Forced Arbitration in Medical Malpractice Cases Could Take Away Your Right to a Jury

If you are injured as a result of medical malpractice, you probably have the expectation that you’ll get your day in court, the chance to tell your story to a jury of your peers, and the opportunity to confront those who have wronged you.

More and more, however, doctors are trying to use forced, compelled arbitration to deny you that right. It’s a practice that is very harmful to Florida patients and consumers, and unfortunately, the law is very unclear whether these arbitration agreements are permissible or not.

What is Arbitration?

Arbitration is a process where 1-3 neutral arbitrators will hear your case, and decide whether you are entitled to recovery for your injuries. These arbitrators are not judges. They may be attorneys, retired judges, or in some cases, have no relation to the legal system. Some people are “professional arbitrators.” Unlike judges, they are unelected, and take no judicial oath. And, of course, there are not your peers, as are jurors. Yet the arbitrators will hear and decide your case.

An arbitration is an informal process. There is limited ability to present evidence to challenge the other side’s evidence. It is a less formal procedure than trial, and the ability to get documents and evidence from the other side before hearing is largely reduced from what you would be entitled to get in a normal case in the judicial system.

The Use of Arbitration by Doctors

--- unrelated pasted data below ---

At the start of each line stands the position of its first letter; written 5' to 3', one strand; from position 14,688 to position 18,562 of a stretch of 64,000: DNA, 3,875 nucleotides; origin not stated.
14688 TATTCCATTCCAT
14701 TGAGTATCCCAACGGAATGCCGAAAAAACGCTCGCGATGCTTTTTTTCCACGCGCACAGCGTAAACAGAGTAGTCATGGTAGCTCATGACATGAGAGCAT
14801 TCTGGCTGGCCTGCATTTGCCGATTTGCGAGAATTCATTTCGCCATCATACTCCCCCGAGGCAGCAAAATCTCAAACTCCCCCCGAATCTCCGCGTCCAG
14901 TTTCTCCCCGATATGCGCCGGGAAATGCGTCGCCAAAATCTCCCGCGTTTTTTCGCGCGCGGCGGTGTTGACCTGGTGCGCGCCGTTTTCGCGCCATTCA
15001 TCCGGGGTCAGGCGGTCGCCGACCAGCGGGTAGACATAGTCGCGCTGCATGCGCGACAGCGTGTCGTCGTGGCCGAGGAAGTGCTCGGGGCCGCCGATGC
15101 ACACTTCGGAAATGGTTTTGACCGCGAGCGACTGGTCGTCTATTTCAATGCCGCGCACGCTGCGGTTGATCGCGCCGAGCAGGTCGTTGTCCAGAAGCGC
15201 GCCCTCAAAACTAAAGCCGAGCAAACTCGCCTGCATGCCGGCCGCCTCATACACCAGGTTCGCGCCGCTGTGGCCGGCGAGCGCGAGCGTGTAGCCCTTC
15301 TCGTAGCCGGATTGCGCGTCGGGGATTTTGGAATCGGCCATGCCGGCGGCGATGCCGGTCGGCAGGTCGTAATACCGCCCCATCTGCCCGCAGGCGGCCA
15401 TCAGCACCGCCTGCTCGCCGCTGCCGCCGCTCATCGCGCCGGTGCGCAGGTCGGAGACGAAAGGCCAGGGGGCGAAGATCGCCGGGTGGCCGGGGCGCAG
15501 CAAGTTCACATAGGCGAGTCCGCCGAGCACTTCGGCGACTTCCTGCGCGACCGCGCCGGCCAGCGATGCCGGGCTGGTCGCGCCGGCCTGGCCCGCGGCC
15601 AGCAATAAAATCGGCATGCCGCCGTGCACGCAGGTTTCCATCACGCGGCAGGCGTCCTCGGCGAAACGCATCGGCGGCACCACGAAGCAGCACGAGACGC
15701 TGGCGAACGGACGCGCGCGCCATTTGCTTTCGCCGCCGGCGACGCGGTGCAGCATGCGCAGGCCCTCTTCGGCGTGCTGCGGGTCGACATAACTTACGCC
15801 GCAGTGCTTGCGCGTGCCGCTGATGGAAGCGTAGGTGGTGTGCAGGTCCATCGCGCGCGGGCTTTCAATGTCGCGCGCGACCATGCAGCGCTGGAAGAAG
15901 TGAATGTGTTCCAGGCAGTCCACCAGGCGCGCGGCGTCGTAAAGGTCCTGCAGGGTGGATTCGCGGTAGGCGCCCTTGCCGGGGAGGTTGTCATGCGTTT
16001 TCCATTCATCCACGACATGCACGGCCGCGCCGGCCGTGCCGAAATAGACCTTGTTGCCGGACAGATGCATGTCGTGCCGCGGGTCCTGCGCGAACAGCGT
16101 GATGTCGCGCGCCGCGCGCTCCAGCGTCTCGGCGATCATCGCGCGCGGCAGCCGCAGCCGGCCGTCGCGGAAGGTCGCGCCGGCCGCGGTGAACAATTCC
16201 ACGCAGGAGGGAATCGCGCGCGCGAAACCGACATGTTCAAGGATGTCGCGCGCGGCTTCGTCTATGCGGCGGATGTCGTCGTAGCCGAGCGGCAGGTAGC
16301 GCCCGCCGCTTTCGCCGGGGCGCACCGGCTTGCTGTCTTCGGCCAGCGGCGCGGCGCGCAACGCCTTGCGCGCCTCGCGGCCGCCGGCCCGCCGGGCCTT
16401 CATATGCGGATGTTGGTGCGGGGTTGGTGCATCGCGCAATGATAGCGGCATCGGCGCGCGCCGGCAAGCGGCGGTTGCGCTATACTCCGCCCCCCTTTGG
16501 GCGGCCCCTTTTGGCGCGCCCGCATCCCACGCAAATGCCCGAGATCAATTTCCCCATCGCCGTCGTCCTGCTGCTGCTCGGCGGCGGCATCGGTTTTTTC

Many companies have long had arbitration clauses in contracts and agreements, requiring parties to arbitrate disputes instead of filing a lawsuit. But the practice of doctors requiring arbitration when you have a medical malpractice claim is relatively new.

Florida law has a complex statutory scheme on how medical malpractice claims are handled. The question in cases which challenge the validity of arbitration agreements is whether the statutory scheme “trumps” arbitration clauses in physician agreements.

Florida’s laws say that a dispute can be resolved through trial, or “voluntary” arbitration. Some cases have read that to prohibit a patient from agreeing in a contract to forced arbitration.  If the law says that arbitration can only be voluntary at the time the case is filed, a contract requiring it violates the law and is against public policy.

But other cases have found no reason why contractual arbitration clauses would be invalid. They argue the contracts are entered into with consent, and there is nothing in the statutes that can be read to specifically forbid arbitration.

It’s likely the Florida Supreme Court will have to resolve the dispute. Hopefully it will find these clauses unenforceable. Many patients are unaware of what arbitration is, or how it affects them, and the doctor’s office is hardly the place where a consumer can take the time and make an informed decision on arbitration.

Arbitration takes away our basic constitutional right to trial by a jury. By using arbitration, the medical community is only seeking to avoid the sympathies of juries, even though such sympathies are often well placed, and well deserved. If the Supreme Court of Florida approves of these clauses, it is likely their use will become universal, essentially depriving all medical malpractice victims from truly having a day in court.

The law in medical malpractice can be complex and unsettled. Make sure your attorneys understand the current state of medical malpractice laws. Talk to the Miami personal injury attorneys at Gerson & Schwartz, P.A. today for a free consultation about your injury or malpractice case.


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